The use of highly siliceous zeolites as the acidic component of the hydrocracking catalyst will also favor the production of distillates at the expense of naphtha, as described in U.S. Patent Application Ser. No. 744,897 now abandoned, filed 17 June 1985 and its counterpart EU 98,040 to La Pierre et al.
In conventional hydrocracking processes for producing middle distillates, especially jet fuels, from aromatic refinery streams such as catalytic cracking cycle oils, it has generally been necessary to employ high pressure hydrotreating typically about 2000 psig to saturate the aromatics present in the feed so as to promote cracking and to ensure that a predominantly paraffinic/-naphthenic product is obtained. The hydrocracked bottoms fraction is usually recycled to extinction even though it is highly paraffinic (because of the aromatic-selective character of the catalyst) and could form the basis for a paraffinic lube stock of higher value than the distillate produced by cracking it. Thus, the conventional fuels hydrocracker operating with a cycle oil feed not only is demanding in terms of operating requirements (high hydrogen pressure) but also degrades a potentially useful and valuable product.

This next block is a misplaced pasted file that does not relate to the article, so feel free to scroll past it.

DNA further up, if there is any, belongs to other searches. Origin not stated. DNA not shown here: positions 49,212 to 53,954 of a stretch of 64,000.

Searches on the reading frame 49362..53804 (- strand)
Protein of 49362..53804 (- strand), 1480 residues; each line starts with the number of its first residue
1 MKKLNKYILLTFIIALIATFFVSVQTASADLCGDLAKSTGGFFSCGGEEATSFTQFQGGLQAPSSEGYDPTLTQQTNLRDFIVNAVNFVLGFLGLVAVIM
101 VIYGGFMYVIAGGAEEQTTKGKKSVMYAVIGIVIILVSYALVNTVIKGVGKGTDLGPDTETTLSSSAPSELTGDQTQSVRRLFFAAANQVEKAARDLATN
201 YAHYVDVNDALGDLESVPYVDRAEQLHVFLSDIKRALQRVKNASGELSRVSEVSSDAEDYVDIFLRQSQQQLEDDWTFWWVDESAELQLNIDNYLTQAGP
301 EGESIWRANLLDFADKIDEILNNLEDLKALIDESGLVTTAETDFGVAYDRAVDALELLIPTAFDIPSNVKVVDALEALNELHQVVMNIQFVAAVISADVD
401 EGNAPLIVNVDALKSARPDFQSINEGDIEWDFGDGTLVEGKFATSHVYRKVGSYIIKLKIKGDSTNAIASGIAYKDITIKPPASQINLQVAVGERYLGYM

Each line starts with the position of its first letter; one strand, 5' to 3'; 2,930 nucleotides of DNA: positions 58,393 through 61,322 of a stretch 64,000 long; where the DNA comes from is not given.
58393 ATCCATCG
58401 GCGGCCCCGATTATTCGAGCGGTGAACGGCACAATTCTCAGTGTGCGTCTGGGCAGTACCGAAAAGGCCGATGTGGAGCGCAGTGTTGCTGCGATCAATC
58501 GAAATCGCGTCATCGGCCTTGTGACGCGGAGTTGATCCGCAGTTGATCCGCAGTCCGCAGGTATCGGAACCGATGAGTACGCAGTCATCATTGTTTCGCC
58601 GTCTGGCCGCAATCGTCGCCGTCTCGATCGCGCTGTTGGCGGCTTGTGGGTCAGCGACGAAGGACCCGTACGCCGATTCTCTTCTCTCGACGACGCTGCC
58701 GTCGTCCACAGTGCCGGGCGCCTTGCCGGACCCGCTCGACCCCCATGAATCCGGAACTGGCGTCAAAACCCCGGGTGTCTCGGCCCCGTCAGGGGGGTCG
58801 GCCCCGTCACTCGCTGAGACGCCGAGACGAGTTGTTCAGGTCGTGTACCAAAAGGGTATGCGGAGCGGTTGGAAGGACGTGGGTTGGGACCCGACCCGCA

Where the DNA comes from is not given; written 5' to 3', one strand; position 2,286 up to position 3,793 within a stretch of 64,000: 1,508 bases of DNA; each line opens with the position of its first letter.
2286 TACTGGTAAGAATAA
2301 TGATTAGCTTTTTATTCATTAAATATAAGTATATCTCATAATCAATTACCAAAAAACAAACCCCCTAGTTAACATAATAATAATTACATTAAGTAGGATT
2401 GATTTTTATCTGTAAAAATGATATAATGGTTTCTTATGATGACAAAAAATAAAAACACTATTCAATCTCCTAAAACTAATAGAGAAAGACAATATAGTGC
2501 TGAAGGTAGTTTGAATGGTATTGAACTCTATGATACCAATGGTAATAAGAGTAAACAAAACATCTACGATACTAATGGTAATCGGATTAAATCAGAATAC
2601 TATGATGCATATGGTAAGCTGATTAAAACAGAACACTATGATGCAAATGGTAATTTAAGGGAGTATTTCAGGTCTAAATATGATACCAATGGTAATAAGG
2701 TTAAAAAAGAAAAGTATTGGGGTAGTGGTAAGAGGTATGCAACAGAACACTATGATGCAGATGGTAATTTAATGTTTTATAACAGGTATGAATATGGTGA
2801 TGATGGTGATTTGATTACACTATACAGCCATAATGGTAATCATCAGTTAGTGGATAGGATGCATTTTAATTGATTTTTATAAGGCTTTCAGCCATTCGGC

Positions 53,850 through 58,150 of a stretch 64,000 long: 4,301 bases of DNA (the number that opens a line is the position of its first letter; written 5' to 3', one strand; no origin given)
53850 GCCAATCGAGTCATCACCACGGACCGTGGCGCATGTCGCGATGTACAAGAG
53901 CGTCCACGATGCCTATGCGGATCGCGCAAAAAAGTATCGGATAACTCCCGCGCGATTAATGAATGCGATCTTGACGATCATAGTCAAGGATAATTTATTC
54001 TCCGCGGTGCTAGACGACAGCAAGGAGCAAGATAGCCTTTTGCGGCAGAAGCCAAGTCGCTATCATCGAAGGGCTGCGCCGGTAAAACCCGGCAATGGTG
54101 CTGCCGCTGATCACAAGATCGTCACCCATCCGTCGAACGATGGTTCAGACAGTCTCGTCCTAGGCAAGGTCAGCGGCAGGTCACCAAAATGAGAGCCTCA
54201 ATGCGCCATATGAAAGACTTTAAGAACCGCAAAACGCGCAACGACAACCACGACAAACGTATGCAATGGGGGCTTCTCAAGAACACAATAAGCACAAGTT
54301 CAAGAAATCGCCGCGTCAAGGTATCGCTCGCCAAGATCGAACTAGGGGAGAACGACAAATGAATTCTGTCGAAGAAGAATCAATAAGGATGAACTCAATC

A significant departure in hydrocracking is described in U.S. Patent Application Ser. No. 379,421 now abandoned and its counterpart EU 94,827. The catalyst used in the process is Zeolite Beta, a zeolite found to have a combination of unique and highly useful properties. Zeolite Beta, in contrast to conventional hydrocracking catalysts, has the ability to attack paraffins in the feed in preference to the aromatics. The effect of this is to reduce the paraffin content of the unconverted fraction in the effluent from the hydrocracker so that it has a relatively low pour point. By contrast, conventional hydrocracking catalysts such as the large pore size amorphous materials and crystalline aluminosilicates previously mentioned, are aromatic selective and tend to remove the aromatics from the hydrocracking feed in preference to the paraffins. This results in a net concentration of high molecular weight, waxy paraffins in the unconverted fraction so that the higher boiling fractions from the hydrocracker retain a relatively high pour point (because of the high concentration of waxy paraffins) although the viscosity may be reduced (because of the hydrocracking of the aromatics present in the feed). The high pour point in the unconverted fraction has generally meant that the middle distillates from conventional hydrocracking processes are pour point limited rather than end point limited. The specification for products such as light fuel oil (LFO), jet fuel an diesel fuel generally specify a minimum initial boiling point (IBP) for safety reasons but end point limitations usually arise from the necessity of ensuring adequate product fluidity rather than from any actual need for an end point limitation in itself. In addition, the pour point requirements which are imposed effectively impose an end point limitation of about 345° C. (about 650° F.) with conventional processing techniques because inclusion of higher boiling fractions including significant quantities of paraffins will raise the pour point above the limit set by the specification. When Zeolite Beta is used as the hydrocracking catalyst, however, the lower pour point of the unconverted fraction enables the end point for the middle distillates to be extended so that the volume of the distillate pool can be increased. Thus, the use of Zeolite Beta as the acidic component of the hydrocracking catalyst effectively increases the yield of the more valuable components by reason of its paraffin selective catalytic properties.